The Church of St. Cyricus and Julitta, known as Lagurka, is the most venerated church in Upper Svaneti (a mountainous north-western region of Georgia). July 28th, the commemoration day of the Holy Martyrs St. Cyricus and St. Julitta, is one of the main religious feasts in Svaneti, and is celebrated every year at Lagurka Church. The locals call this feast Kvirikoba (the day of St. Cyricus).
Lagurka Church is located atop a high cliff on the left bank of the Enguri River, near the village Khe in the community of Kala. A narrow path leads up to the church. A breathtaking panoramic view overlooking the mountains and vast valley opens up from the courtyard of the church.
Similar to other churches of the region, Lagurka Church (10th c.) is a relatively small (5 x 2.70 m) and simple structure. It is single-nave edifice with the apse to the east and the annex to the south; the bell-tower on its western side is a later addition.
Church of St Cyricus and St Julitta (Lagurka)
Lagurka Church is one of three churches in the region that were painted by the King’s painter (Royal Painter), Tevdore. This fact is evidenced by the Georgian inscription above the western door. The text of the inscription is similar to the inscriptions on the other two murals by Tevdore (Iprari,1096, and Nakipari,1130). It provides information about the donors - the Aznauri (lower feudal) of Khevi (valley), the name and title of the painter (the ‘King’s painter Tevdore’), and the exact date that the wall paintings were executed (1111). Hence, Lagurka is the second church that was painted by Tevdore.
Church of St. Cyricus and St Julitta (Lagurka). West wall.
As in the case of the Iprari and Nakipari murals, the Christological cycle at Lagurka is also limited, with preference given to representations of the individual saints and patron saints of the church. The murals in the nave are divided into two zones: the vault is taken up with four scenes symmetrically disposed – the Nativity and the Crucifixion to the south, and the Baptism and the Anastasis to the north.
Church of St. Cyricus and St Julitta (Lagurka). Vault.
The lower registers of the southern and northern walls are decorated with blind arches, and each of them bears a single composition. The Martyrdom of St. Cyricus and St. Julitta are depicted in the arches of the southern wall, while St. George and St. Theodore are portrayed on horseback in the arches of the northern wall.
Martyrdom of St. Cyricus and St. Julitta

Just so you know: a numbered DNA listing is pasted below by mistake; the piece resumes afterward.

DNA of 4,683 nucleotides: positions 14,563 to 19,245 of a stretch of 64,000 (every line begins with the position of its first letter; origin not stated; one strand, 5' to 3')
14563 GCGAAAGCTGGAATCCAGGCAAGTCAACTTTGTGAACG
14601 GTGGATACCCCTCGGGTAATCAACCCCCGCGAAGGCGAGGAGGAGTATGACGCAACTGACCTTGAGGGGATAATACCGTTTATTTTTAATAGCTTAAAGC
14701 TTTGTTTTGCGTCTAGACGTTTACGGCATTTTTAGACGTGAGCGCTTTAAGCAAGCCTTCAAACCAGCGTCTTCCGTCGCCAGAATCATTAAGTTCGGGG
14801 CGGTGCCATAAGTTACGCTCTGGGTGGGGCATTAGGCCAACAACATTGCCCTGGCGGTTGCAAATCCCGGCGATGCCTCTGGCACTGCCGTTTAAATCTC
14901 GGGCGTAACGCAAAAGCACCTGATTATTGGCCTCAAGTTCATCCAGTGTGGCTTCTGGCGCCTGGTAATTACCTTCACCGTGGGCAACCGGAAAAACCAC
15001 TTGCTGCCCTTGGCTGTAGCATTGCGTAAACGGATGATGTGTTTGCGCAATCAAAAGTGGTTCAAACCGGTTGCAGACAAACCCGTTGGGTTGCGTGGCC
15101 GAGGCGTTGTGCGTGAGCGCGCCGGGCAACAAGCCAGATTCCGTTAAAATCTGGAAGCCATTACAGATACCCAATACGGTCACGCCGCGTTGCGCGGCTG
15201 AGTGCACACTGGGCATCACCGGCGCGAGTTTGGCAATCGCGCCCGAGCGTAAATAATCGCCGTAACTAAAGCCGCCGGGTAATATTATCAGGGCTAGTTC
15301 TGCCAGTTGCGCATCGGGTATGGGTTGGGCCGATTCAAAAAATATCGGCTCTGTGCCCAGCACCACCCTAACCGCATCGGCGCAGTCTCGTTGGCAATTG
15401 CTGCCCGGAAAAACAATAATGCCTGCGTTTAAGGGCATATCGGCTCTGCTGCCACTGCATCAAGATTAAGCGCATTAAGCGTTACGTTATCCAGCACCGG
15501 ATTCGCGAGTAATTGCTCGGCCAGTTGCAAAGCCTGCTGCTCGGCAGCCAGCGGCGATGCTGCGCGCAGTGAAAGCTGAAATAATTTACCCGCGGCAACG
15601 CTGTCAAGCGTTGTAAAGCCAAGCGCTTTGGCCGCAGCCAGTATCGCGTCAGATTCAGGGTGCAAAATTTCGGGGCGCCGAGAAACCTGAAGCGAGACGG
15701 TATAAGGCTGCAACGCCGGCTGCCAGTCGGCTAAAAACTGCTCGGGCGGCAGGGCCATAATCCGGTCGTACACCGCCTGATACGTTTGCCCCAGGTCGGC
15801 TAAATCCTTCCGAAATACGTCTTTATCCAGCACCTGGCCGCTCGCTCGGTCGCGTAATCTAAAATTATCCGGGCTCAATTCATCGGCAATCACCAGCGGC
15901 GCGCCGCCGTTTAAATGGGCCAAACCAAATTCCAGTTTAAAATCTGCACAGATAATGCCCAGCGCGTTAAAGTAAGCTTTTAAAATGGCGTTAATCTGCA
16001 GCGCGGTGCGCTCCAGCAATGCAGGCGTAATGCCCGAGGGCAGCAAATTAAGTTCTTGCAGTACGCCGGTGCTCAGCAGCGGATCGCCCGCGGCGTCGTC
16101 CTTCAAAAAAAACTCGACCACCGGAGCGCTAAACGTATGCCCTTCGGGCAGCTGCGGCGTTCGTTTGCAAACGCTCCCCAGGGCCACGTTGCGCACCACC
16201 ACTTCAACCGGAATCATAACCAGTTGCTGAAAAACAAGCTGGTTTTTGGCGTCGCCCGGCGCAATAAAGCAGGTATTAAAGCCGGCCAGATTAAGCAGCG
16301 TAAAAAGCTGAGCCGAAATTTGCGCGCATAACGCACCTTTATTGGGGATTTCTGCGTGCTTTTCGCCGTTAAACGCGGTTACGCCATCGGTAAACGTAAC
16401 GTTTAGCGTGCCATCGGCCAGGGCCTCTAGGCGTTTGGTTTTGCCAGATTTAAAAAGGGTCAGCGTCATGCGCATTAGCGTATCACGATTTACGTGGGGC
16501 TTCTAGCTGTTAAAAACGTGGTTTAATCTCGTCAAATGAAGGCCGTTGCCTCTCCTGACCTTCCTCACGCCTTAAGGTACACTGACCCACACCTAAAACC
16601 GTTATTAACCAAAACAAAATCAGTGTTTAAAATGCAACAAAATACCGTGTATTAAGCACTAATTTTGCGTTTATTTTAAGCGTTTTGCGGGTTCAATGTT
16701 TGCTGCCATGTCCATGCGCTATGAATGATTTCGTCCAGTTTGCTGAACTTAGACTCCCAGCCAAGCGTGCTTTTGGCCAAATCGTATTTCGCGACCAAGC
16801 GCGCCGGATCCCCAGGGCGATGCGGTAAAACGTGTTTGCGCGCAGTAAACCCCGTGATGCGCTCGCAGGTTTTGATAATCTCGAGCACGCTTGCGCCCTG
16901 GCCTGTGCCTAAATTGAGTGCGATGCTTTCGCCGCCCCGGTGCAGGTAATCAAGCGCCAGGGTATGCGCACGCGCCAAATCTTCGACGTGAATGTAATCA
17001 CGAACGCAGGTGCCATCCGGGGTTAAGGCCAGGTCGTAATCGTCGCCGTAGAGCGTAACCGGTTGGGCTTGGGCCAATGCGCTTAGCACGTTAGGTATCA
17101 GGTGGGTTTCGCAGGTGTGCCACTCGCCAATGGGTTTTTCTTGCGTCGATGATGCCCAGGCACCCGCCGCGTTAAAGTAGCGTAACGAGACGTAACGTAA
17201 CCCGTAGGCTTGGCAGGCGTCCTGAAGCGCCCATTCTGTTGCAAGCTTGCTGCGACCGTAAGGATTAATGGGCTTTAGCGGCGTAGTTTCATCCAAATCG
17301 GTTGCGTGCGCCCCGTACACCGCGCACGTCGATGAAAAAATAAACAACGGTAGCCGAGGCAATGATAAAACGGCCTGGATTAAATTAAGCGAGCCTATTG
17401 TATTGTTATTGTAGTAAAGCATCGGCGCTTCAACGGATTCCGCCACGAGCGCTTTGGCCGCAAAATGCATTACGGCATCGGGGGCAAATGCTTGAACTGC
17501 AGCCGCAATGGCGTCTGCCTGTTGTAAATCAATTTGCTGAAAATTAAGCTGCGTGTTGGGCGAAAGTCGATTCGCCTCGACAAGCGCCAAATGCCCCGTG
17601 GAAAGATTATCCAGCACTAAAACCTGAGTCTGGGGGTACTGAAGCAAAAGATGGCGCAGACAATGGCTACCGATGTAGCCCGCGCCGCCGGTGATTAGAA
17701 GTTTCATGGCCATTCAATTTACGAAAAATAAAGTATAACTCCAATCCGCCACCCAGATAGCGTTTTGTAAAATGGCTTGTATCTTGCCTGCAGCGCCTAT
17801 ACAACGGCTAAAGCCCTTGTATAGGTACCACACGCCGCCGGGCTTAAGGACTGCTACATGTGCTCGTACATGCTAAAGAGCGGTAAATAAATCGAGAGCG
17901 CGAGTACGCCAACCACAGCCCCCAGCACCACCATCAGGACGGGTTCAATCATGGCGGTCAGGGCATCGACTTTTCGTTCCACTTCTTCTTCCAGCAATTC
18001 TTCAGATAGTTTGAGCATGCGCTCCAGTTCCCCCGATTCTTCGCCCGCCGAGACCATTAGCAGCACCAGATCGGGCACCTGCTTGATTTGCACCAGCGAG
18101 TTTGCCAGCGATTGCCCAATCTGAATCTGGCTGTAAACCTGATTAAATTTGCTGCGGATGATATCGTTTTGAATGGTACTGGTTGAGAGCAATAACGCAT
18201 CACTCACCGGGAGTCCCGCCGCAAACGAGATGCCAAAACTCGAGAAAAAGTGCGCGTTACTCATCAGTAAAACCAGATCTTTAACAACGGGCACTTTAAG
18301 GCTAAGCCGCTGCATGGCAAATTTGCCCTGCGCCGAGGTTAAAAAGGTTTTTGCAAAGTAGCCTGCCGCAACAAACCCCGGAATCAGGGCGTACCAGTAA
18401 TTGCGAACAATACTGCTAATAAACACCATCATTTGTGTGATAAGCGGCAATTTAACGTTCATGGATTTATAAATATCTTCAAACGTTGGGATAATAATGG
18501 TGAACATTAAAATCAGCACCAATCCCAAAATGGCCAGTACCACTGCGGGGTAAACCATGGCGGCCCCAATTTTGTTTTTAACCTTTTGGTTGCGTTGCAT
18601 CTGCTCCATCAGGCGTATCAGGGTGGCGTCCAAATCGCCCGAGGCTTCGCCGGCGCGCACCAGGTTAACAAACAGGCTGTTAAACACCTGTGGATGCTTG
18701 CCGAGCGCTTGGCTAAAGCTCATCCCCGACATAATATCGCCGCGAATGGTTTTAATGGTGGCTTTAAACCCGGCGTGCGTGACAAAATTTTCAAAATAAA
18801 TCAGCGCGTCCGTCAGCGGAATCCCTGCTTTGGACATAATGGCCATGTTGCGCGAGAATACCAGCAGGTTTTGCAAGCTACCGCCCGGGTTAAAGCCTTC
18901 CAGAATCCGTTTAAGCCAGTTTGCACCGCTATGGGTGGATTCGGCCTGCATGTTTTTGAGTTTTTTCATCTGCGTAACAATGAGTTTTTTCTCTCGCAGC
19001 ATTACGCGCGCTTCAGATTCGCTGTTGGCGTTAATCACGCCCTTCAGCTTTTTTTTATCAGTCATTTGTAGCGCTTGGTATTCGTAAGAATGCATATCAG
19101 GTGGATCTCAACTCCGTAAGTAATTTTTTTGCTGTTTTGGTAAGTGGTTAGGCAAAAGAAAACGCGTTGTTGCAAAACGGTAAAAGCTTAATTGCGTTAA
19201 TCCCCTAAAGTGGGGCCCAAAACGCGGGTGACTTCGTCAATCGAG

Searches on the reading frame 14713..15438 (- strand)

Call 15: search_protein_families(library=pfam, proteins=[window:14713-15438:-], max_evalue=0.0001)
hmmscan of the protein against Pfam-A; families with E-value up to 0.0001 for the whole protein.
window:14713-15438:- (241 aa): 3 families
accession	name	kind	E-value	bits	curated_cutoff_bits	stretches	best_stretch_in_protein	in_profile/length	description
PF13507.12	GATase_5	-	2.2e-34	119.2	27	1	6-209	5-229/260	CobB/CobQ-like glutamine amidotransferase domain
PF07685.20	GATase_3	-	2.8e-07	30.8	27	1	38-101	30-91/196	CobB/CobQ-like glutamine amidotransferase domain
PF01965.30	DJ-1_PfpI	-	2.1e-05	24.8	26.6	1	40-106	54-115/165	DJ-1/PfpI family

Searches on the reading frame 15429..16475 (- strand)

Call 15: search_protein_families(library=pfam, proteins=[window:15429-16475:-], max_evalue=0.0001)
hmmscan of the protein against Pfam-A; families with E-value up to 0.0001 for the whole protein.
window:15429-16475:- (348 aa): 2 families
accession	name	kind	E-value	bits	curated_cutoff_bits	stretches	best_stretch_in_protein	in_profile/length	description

The west wall is assigned to frontal figures of the Holy Martyrs: St. Cyrius and St. Julitta are depicted in the upper zone, and St. Barbara and St. Catherine on either side of the door. The murals of the sanctuary apse follow the established iconographic program of apse decoration among the churches of Svaneti. It is composed of the Deesis, the Apostles and Holy Bishops (the murals of the apse were restored in the 17th c). The chancel barrier features bust images of St. Stephanos, St. Cyricus, St. Julitta and St. Christina.
Church of St. Cyrius and St. Julitta. View to the east.
As mentioned above, the church’s patron saints are particularly accentuated in the iconographic program of the murals. Besides their portraits, there are also scenes of the martyrdom of St. Cyricus and St. Julitta.
Beheading of St. Julitta
The inclusion of scenes from the lives of St. Cyricus and St. Julitta makes the Lagurka murals exceptional, since there is no other monument in Georgia that shows such episodes from the lives of these saints.
The choice of the compositions was obviously inspired by the titular saints of the church, as well as by the cult of St. Cyricus and St Julitta in this particular region of Georgia.
The strictly organized arrangement of the murals, the distribution of the compositions in accordance with the church’s interior architectural structure, the domination of strong figures over the architectural and landscape backgrounds, and the restrained and balanced coloring all enhance the monumental character of these murals. Tevdore’s style is notable for his linear treatment of the figures, the powerful and dynamic design, and the emotional expressiveness of the images.
Along with the outstanding murals produced ‘by the hand of the King’s painter Tevdore,’ Lagurka Church also houses an excellent collection of artifacts: painted as well as metal icons dating from the 10th to the 14th centuries. A monumental, chased pre-altar cross still stands in its original place before the chancel barrier. One of the most remarkable objects kept in the church is a Byzantine reliquary – the so called ‘Shaliani Icon’ (12th c.).